Working from home is now the new normal. It used to be a guaranteed path to obscurity within the corporate world. Then it became a trendy option and a growing number of experts started touting the benefits. An ever-increasing pool of research eclipsed conventional wisdom to support the idea that remote works are more productive, happier, and likely to stay loyal. Progressive companies slowly signed on with a bit of trepidation over lack of control and accountability.
Fast-forward to today. Governments, corporations, schools, even whole countries have made it mandatory to work at home, all thanks to the Coronavirus. In the past couple of weeks, I’ve noticed that automatic email replies have gone from “I’m out of the office traveling on business” to “I’m working from home, so my response may be delayed.” Does a remote workforce change your ad agency business development practices?
Yes and no. I had my first stint as a remote worker at Sony back in ’98 – ’99. For the past five years, I’ve been working from my home office as a new business consultant. My 9 to 5 day is anything but. Things get complicated when schools are closed, both spouses or roommates are home working together, especially when there is no toilet paper to be found. Add to that the uncertainty of the pandemic and its impact on business, employment, and all other aspects of life.
The impact of this crisis has created chaos and uncertainty. Millions of marketers are forced to keep their projects and initiatives going or rethink and adjust what they are doing, all while changing their work environments and habits. If you are not accustomed to working from home there will be additional anxiety, dysfunction, and ambiguity, in addition to how the crisis impacts us professionally and personally. Above all, be patient, empathetic, and understanding. Come with solutions that solve immediate needs, guide the transition, and show confidence in the road ahead.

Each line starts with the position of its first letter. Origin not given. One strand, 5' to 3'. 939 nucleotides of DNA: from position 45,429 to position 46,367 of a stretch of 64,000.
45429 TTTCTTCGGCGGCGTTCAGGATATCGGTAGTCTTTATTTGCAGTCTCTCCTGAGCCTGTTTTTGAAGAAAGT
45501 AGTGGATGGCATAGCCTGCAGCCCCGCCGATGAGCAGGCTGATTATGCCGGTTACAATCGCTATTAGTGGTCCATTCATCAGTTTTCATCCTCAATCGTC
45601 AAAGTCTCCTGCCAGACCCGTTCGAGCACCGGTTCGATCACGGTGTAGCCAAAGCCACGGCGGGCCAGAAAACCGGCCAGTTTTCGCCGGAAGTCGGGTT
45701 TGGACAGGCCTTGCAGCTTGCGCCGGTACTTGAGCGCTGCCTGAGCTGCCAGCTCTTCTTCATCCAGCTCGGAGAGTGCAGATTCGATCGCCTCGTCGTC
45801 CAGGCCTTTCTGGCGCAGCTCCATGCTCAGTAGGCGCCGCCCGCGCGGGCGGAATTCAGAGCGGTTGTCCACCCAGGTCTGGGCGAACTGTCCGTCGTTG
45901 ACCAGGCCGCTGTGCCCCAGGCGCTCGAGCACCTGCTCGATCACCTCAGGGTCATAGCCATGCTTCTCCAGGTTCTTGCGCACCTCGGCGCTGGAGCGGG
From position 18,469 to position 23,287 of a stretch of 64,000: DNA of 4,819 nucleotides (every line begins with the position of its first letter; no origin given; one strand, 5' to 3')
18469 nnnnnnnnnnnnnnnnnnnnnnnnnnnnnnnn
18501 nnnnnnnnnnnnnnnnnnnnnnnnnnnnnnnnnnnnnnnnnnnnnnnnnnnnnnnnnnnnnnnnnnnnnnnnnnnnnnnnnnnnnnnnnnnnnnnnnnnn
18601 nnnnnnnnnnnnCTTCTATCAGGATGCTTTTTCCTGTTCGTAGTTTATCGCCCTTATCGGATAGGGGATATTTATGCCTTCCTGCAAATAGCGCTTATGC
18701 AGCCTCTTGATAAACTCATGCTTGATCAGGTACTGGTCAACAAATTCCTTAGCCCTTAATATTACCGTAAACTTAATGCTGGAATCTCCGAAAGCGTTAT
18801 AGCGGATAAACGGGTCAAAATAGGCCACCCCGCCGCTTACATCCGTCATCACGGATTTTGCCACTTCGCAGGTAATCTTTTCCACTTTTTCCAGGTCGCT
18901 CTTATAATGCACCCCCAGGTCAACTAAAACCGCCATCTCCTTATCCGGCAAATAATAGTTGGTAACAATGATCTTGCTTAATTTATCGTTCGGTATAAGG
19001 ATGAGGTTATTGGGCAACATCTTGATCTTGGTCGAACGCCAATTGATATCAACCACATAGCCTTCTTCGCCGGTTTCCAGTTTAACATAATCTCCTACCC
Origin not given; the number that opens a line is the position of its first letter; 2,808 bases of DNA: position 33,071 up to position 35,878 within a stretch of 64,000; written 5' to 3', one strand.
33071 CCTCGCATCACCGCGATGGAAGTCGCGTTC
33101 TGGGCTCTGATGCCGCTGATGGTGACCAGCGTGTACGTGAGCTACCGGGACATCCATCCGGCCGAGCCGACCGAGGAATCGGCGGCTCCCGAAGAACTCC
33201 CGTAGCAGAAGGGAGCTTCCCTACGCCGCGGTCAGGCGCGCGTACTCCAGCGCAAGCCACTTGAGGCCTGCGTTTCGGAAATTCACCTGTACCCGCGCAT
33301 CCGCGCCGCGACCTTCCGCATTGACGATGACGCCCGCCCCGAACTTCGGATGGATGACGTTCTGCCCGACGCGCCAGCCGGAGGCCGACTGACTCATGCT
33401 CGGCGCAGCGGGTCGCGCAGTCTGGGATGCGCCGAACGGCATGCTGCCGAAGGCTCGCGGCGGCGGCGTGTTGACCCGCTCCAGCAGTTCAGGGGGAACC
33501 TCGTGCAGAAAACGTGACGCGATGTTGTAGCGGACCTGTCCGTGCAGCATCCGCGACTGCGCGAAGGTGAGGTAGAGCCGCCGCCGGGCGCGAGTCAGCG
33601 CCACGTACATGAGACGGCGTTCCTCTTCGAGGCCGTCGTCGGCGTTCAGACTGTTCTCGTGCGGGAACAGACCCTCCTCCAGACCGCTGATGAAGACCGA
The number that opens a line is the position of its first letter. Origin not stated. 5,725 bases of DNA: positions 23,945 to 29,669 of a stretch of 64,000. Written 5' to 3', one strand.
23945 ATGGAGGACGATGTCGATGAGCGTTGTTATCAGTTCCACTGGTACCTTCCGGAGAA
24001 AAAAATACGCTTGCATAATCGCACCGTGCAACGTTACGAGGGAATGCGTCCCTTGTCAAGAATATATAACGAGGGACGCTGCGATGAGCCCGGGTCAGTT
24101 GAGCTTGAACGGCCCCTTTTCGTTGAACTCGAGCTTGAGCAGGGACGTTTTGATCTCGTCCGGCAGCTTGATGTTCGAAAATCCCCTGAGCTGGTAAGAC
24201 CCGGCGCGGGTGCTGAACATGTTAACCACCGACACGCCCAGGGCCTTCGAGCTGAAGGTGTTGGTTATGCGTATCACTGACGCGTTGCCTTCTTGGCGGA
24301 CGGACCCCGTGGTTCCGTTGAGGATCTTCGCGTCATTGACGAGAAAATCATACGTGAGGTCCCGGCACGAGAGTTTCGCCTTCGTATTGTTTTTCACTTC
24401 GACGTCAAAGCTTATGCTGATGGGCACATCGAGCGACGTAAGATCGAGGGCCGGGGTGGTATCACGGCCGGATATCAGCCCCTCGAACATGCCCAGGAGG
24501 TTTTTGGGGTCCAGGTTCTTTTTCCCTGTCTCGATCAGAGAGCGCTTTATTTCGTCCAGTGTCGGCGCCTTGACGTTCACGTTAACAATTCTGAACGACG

Contact windows of time
Whether you work remotely or not, typical business hours are still the optimum window for call times, email opens, and social media engagement. However, there are additional factors to consider. No commute time opens up earlier and later windows. Family responsibilities including mealtimes and nap times have some impact. My experience shows the opportunity to connect earlier, later, and on weekends. I’ve been doing some A/B testing and have seen an increase, albeit small, outside the traditional windows. I’m betting that will grow significantly in this new reality. Consider the circumstances for each prospect and explore new possibilities. Try asking when the best time to connect is.
No office, no conference room, no worries. If you aren’t comfortable with video conferencing, skype, Zoom, facetime, and myriad others, you might want to brush up on your on-camera skills. More business will be conducted virtually, and that requires different skills. Entrepreneur has a simple Dos and Don’ts article to help. https://www.entrepreneur.com/article/238902. And, Wirecutter has some great tips. https://thewirecutter.com/blog/professional-video-call-from-home/
Internet speed and attachment size